Whole Foods broke ground Tuesday on an 18,000-square-foot store planned to anchor a 5.5-acre retail development in Chicago's Englewood neighborhood in 2016.
"Today's groundbreaking is symbolic of the millions of dollars in investments that are already being made in Englewood," Mayor Rahm Emanuel said. "With public and private investments, we can ensure that residents across not only this neighborhood, but Chicago, have high quality options for food and services."
The grocery store is slated to be built on 63rd and Halsted and aims to provide access to fresh, natural and affordable food for area residents. It will be the first grocery store in the 16th Ward in at least 30 years.
Emanuel announced the new store last September. The location will bring an estimated 100 jobs to the area, Emanuel's office said at the time.
"The residents of the 16th Ward and I are very pleased to celebrate the historic groundbreaking of Whole Foods," Ald. Joann Thompson said. "Our neighborhood and community will see growth in economic development, job creation, nutrition, and opportunity as a result of this development and I look forward to lasting prosperity for Englewood."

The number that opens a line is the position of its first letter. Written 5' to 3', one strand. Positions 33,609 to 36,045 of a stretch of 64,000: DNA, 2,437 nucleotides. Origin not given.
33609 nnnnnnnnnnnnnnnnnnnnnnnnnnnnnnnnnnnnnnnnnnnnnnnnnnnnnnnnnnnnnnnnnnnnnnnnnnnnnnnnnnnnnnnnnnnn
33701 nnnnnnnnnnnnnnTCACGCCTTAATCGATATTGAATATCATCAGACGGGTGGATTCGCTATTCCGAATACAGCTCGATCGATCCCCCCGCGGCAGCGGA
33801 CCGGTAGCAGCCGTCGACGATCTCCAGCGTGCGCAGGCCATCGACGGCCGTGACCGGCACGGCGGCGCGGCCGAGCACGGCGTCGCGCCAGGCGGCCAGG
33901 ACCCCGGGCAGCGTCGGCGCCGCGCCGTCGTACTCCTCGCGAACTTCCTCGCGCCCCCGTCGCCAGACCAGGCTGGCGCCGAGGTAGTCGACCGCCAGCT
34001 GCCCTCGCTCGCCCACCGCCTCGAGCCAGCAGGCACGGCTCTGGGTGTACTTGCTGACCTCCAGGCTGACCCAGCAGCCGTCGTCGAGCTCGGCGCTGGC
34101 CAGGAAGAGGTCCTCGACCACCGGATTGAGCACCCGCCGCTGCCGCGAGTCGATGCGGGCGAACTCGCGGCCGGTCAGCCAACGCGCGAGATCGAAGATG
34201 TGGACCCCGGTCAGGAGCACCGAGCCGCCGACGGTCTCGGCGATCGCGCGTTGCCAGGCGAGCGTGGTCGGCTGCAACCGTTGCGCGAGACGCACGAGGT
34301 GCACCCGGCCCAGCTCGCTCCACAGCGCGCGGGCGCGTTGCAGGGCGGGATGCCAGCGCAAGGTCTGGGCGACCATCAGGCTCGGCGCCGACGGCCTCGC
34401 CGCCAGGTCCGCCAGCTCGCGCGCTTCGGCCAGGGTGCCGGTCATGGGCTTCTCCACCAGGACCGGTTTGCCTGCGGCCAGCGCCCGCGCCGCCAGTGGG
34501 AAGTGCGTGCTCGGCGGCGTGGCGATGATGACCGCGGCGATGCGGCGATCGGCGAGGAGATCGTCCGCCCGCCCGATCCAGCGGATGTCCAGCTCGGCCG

The store says it plans to work with the community and promises to make its high-quality food affordable and accessible.
When asked in September why Whole Foods picked Englewood, one of the most dangerous neighborhoods in the city and the country, chains CEO Walter Robb said the quick answer is because Emanuel asked for it. The long answer is part of a bigger commitment to make healthy food available in food deserts.
Whole Foods Market currently has three stores under development in Chicago, including one in Hyde Park.
"Our roots are deep in the communities where we open our stores and Englewood will be no different," Michael Bashaw, Whole Foods Market Midwest region president, said.